1405. Robert Southey to Henry Herbert Southey, 27 December  *
My dear Harry
I have sent you a parcel of books, tho Wordsworth has provokingly still detained the Joinville,  in spite of repeated application for it. Do Burnetts Poland first & the sooner the better. You have merely to present an abstract of its contents, & give the most amusing extracts, 20 <or 25> pages of that open type will not be too many to extract. you are aware that you need not copy them. He speaks of the stink of the Jews – you should remark that this prejudice was not originally confined to them, it was a received opinion that all unbelievers had a noxious smell, for which baptism was a cure. Bertrandon La Brocquiere says that the mother of the Lord of Turcomania being a Xtian herself – her caused her son to be christened to take from him the smell & odour of those who are not baptized; – he mentions another instance, & adds that all the grandes in that country get themselves baptized to take off the bad smell.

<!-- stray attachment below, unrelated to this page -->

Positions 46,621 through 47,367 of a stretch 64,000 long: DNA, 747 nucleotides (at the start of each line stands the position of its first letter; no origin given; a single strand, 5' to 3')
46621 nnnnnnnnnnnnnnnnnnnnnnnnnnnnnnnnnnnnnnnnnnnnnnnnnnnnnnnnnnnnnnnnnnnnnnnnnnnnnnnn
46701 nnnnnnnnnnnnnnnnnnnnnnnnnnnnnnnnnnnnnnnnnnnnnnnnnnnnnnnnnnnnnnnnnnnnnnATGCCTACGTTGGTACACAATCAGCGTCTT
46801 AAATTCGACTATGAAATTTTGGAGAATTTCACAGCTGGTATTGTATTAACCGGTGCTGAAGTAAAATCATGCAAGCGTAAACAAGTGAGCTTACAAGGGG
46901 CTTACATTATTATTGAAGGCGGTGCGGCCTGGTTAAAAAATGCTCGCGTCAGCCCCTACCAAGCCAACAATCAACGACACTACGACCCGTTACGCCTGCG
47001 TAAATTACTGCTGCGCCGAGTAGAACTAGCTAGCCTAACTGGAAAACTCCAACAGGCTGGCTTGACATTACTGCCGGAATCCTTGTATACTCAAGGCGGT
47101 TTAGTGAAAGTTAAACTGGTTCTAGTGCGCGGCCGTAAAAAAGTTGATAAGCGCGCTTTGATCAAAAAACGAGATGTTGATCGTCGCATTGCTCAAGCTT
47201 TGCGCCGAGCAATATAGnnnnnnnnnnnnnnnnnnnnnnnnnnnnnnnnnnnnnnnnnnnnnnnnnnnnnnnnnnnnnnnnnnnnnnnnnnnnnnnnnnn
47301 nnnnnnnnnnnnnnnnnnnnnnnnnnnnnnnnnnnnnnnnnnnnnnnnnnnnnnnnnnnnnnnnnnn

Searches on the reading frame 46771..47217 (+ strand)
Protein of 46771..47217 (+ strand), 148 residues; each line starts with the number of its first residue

Go next to the Sermon about the Methodists,  for it will be the next that is wanted –
For the Triumphs of Petrarch  I find these notes references ready. P. xxviii. A little credulous Mr Boyd to believe any thing of the Gauls 1177 years before the Xtian æra. 11. The hoary sage. Aristotle. a note is required upon this passage. – The Triumph of Chastity – Phineas Fletchers poem  is in part an expansion of this.
Yriartes Music  you x will analize & can praise but little. It has great reputation in the original, & if you are minded to exhibit a specimen of it by way of comparison with what must I have no doubt be a bad translation, you will find it at Rickmans. <Notice how infamously Balfour translated the fables of this author utterly misunderstanding them.>
Wilcockes book about Buenos Ayres  is less bad than such <most> hasty-pudding books which are cooked when they are called for. He is a man of much information who translated Stavorinus’s Voyages, & has published a very good Dutch Dictionary, which you may mention with praise.